Re: Help Dakota Sign In

The white smoke could be all the raw fuel and stuff you were spraying into it. Shouldn't your mechanic be able to figure this out without you finding out how to troubleshoot this for him/her?





Since we volunteer our time and knowledge, we ask for you to please follow up when a problem is resolved.

(This post was edited by Discretesignals on Apr 9, 2016, 6:36 AM)


Rlk6
New User

Apr 9, 2016, 7:48 AM

Post #4 of 9 (851 views)
Re: Help Dakota Sign In

Radiator was full. Didn't overheat. I will test all that hopefully today and reply with results

Also the truck had maybe 1.5 gallons of gas in it when I purchased it and I filled it up on the way home. Idk if it could be bad gas or something related to that


Discretesignals
Ultimate Carjunky / Moderator
Discretesignals profile image

Apr 9, 2016, 8:06 AM

Post #5 of 9 (845 views)
Re: Help Dakota Sign In

Was this sold as is?

You should follow HT's advice above first. Write down your results and post them up.





Since we volunteer our time and knowledge, we ask for you to please follow up when a problem is resolved.


kev2
Veteran
kev2 profile image

Apr 9, 2016, 8:15 AM

Post #6 of 9 (842 views)
Re: Help Dakota Sign In

  "Tested pressure from injectors at 45psi." 45 would be a tough start when cold and a older "worn" eng...
I show 50psi + or - 5 ... Can someone double check this spec-


PS - SCAN for codes!!! yes even if light is OFF especially if light is off as poster just acquired vehicle -


(This post was edited by kev2 on Apr 9, 2016, 8:17 AM)


Rlk6
New User

Apr 9, 2016, 8:33 AM

Post #7 of 9 (837 views)
Re: Help Dakota Sign In

I bought it from a private owner so yes as is.

And mechanic said he scanned it with his MODIS scanner and no codes showed up


Discretesignals
Ultimate Carjunky / Moderator
Discretesignals profile image

Apr 9, 2016, 8:46 AM

Post #8 of 9 (834 views)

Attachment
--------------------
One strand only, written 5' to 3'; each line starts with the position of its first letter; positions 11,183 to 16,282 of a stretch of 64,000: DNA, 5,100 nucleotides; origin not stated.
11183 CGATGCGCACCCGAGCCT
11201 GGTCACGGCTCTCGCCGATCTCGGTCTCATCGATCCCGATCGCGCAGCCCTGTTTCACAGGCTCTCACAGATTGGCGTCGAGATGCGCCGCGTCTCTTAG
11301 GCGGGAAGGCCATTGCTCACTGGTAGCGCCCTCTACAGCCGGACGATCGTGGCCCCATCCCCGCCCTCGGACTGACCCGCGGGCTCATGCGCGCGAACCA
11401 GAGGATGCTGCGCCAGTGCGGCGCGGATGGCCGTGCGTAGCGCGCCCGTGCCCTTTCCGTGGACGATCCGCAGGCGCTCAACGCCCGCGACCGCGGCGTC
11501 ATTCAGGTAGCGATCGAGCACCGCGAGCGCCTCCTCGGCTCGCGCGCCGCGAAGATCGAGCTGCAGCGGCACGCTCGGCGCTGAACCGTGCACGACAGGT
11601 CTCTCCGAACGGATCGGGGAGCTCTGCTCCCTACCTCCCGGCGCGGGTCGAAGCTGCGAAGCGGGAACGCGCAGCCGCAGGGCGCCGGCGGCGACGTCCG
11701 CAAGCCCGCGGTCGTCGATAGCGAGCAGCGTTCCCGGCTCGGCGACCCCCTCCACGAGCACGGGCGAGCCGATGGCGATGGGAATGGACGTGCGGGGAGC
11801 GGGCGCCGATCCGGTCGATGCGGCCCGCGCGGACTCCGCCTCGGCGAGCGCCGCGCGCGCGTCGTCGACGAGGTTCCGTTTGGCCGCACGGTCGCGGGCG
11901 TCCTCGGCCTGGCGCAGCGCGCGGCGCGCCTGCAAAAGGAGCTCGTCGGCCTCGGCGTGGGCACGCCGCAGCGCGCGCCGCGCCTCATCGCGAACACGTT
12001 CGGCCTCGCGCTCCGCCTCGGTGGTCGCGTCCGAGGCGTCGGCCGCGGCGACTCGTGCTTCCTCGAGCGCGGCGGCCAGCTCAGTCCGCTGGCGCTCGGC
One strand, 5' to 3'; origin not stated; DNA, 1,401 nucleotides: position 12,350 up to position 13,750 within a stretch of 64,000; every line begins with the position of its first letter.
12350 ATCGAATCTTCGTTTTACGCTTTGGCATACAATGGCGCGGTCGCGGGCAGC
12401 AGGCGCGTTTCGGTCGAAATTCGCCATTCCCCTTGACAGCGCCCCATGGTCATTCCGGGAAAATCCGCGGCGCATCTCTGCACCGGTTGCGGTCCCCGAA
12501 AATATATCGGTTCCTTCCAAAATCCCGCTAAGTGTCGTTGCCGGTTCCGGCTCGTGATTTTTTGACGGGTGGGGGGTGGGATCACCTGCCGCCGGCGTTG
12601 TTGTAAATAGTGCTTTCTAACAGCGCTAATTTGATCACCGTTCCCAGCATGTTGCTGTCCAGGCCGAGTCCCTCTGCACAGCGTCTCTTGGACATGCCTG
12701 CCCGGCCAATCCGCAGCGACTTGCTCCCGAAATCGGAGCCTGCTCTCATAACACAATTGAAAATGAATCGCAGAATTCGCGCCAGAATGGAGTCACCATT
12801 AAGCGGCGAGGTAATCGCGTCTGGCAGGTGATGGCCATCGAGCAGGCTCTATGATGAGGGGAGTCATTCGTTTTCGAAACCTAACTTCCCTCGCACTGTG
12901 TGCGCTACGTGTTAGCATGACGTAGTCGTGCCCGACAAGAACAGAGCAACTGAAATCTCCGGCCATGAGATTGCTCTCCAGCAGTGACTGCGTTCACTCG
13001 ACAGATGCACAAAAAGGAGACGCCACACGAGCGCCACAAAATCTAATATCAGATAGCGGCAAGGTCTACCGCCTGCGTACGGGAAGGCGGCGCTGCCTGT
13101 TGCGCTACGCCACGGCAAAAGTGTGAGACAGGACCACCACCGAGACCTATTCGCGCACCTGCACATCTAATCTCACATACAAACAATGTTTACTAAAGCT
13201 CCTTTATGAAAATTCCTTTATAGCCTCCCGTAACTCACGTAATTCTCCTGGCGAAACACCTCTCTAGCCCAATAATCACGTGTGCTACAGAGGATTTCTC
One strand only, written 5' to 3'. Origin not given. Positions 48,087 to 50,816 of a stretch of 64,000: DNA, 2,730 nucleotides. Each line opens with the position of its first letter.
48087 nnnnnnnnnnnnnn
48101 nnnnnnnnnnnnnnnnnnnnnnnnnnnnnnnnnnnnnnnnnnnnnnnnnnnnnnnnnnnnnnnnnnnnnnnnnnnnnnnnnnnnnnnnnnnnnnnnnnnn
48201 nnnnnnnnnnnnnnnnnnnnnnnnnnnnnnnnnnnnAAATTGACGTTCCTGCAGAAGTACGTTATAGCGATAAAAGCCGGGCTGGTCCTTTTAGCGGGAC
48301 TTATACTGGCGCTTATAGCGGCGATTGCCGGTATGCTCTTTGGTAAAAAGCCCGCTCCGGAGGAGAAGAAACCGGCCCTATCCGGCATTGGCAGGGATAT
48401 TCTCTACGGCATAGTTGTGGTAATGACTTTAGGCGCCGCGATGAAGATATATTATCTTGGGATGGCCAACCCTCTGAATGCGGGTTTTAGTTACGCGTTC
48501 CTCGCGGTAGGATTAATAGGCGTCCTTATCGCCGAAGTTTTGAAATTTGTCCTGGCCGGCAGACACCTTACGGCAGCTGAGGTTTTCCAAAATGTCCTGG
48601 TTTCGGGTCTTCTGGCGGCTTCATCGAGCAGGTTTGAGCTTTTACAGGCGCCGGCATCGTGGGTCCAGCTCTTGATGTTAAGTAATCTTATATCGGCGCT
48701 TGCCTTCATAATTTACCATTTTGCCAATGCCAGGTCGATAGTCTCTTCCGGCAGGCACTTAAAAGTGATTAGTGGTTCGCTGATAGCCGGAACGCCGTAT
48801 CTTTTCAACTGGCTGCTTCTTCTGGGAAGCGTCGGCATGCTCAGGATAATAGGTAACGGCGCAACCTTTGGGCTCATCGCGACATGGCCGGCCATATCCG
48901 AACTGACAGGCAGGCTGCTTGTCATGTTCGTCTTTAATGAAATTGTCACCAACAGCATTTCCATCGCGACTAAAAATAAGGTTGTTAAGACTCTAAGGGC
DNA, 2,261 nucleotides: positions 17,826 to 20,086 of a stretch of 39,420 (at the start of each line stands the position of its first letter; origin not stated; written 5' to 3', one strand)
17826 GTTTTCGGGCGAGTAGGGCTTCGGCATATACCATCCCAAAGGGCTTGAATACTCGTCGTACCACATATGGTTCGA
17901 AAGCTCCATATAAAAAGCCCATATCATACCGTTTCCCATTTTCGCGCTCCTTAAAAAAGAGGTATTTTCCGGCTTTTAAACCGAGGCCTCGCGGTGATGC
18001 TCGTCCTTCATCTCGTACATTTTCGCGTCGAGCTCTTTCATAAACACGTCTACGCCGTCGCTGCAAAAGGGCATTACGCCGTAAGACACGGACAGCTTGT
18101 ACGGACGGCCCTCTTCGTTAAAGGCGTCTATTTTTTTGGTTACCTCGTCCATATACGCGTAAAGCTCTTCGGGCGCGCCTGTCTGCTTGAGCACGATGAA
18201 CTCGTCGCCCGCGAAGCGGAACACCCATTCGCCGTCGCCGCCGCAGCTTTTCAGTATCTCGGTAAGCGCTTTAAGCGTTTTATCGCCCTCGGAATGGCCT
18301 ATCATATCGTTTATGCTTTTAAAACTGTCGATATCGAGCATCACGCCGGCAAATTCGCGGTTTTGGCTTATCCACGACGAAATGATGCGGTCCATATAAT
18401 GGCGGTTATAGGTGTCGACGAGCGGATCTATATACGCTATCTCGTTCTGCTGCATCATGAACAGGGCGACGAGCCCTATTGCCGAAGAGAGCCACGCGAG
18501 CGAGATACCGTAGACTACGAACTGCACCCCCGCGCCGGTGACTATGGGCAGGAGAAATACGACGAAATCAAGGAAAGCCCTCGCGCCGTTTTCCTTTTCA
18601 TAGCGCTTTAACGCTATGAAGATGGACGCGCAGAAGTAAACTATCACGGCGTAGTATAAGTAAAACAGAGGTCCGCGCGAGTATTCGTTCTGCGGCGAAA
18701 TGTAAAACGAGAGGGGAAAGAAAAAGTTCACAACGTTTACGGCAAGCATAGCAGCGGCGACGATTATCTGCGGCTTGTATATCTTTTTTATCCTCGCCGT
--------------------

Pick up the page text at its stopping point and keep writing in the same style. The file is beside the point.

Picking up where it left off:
Re: Help Dakota Sign In

You should still follow the procedure listed above. That way we have some data to help point you and your mechanic in the right direction.

If you and your mechanic feels that the fuel is contaminated, you could always disable the pump and see if the engine runs off an alternate fuel source. Those pressurized fuel injector cleaners tools are great for eliminating a fuel quality issue or delivery problem. I would try that after making sure that it has everything above that HT posted.

Disable pump, block off pressure and return, install tool and fill with known good fuel, set pressure, and see if the engine runs off that.







Since we volunteer our time and knowledge, we ask for you to please follow up when a problem is resolved.

(This post was edited by Discretesignals on Apr 9, 2016, 8:53 AM)


Hammer Time
Ultimate Carjunky / Moderator
Hammer Time profile image

Apr 9, 2016, 11:38 AM

Post #9 of 9 (817 views)
Re: Help Dakota Sign In

Here's what I found ............................... Engine at curb idle 339 ±34 kPa (49.2 ±5 psi)

Here's the test procedure

All fuel systems are equipped with a fuel tank module mounted, combination fuel filter/fuel pressure regulator.
  • The fuel pressure regulator is not controlled by engine vacuum.

Procedure
  1. Remove protective cap at fuel rail test port. Connect the 0-414 kPa (0-60 psi) fuel pressure gauge (from gauge set 5069) to test port pressure fitting on fuel rail.
  2. Start and warm engine and note pressure gauge reading. Fuel pressure should be 339 kPa +/- 34 kPa (49.2 psi +/- 5 psi) at idle.
  3. If engine runs but pressure is below 44.2 psi , check for a kinked fuel supply line somewhere between fuel rail and fuel pump module. If line is not kinked, replace fuel pump module assembly. Refer to Fuel Pump Module Removal/Installation.
  4. If operating pressure is above 54.2 psi , electric fuel pump is OK, but fuel pressure regulator is defective.
    • Replace fuel filter/fuel pressure regulator.
    • Certain filter/regulators may be serviced separately and some require the replacement of the fuel pump module assembly Refer to fuel filter/Fuel Pressure Regulator Removal/Installation for more information.




~~~~~~~~~~~~~~~~~~~~~~~~~~~~~~~~~~~~~~~~~~~~~~~~~~~~~~~~~~~~~~~~~~~~

We offer help in answering questions, clarifying things or giving advice but we are not a substitute for an on-site inspection by a professional.